Is Lollapalooza 2021 set to be a COVID superspreader event?

Lollapalooza 2021 COVID
Photo via Fuzzy Gerdes/Flickr (CC BY 2.0)

Numerous long-awaited events have returned in 2021 after being postponed or outright cancelled during the worst of the pandemic throughout 2020. Lollapalooza, Chicago’s premier music festival, was shifted to a virtual format during the pandemic, but is back in all its in-person glory this year. The impending event is expected to draw tens of thousands of participants, prompting concerns that it could lead to a surge in COVID-19 cases.

Event organizers are working hard to make Lollapalooza 2021 as safe as possible, but the rapidly spreading delta COVID variant has some people concerned. The highly transmissible variant is now the dominant strain in the U.S., and with so many people in close proximity could spread like wildfire through Lollapalooza 2021 attendees.

Lollapalooza typically draws upwards of 100,000 attendees per day. In order to keep people safe, event organizers plan to enforce a series of health measures aimed at lessening transmission. Before people can be granted access to Lollapalooza 2021, they will have to show evidence of a full COVID vaccination or proof of a negative COVID test taken within 72 hours of the event. If people wish to attend all four days of Lollapalooza 2021, they’ll have no choice but to be tested multiple times. People who arrive without proof of a negative test or a full vaccination will be turned away at the gate.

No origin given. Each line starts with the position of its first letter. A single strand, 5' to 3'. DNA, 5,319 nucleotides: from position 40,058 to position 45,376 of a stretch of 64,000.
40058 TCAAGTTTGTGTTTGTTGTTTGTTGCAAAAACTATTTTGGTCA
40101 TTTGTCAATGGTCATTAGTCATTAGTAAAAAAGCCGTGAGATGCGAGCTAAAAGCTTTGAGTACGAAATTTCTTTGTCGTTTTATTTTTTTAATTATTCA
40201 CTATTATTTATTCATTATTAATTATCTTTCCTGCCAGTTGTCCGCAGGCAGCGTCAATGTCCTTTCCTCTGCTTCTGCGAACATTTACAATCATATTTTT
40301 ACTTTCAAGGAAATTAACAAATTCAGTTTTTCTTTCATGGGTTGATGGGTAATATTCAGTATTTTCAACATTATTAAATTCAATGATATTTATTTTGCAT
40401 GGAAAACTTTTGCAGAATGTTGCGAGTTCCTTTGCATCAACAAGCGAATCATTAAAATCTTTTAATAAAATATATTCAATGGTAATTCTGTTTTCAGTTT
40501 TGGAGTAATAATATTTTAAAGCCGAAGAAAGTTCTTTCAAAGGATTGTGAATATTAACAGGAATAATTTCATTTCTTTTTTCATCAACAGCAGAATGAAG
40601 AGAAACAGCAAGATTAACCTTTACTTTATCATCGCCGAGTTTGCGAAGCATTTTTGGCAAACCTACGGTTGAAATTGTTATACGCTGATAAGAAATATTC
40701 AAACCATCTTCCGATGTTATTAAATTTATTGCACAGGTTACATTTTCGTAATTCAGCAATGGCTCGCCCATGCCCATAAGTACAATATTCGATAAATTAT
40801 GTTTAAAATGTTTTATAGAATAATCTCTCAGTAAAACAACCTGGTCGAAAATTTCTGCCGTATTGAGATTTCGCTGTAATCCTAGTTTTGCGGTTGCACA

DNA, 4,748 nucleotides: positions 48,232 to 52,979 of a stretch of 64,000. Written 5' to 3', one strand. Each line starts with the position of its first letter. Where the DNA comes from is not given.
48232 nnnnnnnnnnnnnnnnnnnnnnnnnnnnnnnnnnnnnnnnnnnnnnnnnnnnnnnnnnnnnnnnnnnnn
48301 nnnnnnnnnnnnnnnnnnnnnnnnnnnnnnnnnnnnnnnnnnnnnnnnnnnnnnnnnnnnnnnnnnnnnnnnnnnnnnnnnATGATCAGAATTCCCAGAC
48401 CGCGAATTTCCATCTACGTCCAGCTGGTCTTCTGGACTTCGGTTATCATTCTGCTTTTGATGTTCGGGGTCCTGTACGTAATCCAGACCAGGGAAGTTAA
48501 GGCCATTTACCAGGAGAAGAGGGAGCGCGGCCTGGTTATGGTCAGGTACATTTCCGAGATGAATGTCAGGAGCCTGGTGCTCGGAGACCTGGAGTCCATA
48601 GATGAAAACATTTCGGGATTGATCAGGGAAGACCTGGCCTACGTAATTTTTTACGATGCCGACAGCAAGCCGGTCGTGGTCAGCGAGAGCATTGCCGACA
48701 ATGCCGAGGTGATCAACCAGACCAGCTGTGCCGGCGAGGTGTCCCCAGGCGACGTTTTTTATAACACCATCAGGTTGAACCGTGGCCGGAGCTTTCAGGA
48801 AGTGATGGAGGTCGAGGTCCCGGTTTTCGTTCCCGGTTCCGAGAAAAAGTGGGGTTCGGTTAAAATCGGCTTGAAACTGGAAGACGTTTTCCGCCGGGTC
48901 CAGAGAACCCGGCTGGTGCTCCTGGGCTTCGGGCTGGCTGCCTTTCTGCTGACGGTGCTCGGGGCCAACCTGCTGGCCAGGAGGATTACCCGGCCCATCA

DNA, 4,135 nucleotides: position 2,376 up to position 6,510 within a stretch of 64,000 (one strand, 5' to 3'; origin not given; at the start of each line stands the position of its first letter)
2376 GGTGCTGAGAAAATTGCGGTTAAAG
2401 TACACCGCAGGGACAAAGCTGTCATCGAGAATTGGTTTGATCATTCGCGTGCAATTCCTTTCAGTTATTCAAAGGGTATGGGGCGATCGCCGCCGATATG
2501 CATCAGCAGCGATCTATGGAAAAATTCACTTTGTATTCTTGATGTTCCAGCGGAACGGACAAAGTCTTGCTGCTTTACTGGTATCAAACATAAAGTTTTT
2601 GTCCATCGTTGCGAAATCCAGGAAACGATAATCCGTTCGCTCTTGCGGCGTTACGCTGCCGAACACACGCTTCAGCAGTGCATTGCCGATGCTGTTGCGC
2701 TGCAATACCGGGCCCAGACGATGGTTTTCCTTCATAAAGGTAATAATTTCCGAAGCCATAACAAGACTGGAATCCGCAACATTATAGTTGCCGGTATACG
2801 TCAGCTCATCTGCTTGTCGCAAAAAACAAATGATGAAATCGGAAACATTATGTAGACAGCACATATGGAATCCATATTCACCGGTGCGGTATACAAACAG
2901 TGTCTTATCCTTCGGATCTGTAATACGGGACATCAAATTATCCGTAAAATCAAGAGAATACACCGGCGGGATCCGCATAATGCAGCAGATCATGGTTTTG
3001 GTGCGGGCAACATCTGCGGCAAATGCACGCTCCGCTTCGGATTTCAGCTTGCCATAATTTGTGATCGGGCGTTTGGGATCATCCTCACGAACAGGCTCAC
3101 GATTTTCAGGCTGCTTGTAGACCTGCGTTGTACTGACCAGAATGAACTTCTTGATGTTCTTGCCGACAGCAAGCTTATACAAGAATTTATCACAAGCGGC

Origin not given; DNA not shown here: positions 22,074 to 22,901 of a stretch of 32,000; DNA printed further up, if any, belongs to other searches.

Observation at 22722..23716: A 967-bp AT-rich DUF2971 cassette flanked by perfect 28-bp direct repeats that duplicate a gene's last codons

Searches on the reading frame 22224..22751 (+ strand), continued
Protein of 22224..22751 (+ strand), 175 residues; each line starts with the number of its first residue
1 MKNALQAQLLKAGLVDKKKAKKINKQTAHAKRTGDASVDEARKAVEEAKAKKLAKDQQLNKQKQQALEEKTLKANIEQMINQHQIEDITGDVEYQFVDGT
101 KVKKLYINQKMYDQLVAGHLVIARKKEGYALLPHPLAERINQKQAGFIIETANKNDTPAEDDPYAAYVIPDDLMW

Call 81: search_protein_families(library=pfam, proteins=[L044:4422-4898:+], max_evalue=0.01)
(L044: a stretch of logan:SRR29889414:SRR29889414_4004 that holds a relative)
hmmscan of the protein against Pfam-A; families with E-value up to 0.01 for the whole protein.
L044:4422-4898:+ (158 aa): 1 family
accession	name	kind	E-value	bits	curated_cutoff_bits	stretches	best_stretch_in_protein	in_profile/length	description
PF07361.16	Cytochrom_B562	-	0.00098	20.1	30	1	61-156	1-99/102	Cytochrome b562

All unvaccinated attendees, even after testing negative, will be forced to wear a mask the entire time they enjoy the festivities. 

The mask requirement has some people concerned that the festival will be operating under an “honor system.” Once attendees have passed through the gate, they will likely have the freedom to remove their masks if they wish to do so. For those with concerns about the virus and its variants, this could be a deal-breaker. 

Despite the heightened COVID health measures, some experts believe Lollapalooza 2021 is set to be a risky event. While most agree that the precautions should prevent it from becoming a superspreader, most experts agree that a surge in cases is likely to follow the event. 

Lollapalooza is set to occur between Thursda,y July 29 and Sunday, Aug. 1. In order to be granted access, event goers will need to obtain a festival wristband, along with their COVID vaccine card or proof of a negative test. Concertgoers will also be asked to adhere to a “fan health pledge,” which asks them to avoid attendance if they are experiencing any symptoms associated with COVID-19, if they’ve recently tested positive, or if they’ve recently been exposed to someone with the virus. 

Sources: ABC7 [1,2], Billboard, Chicago Tribune

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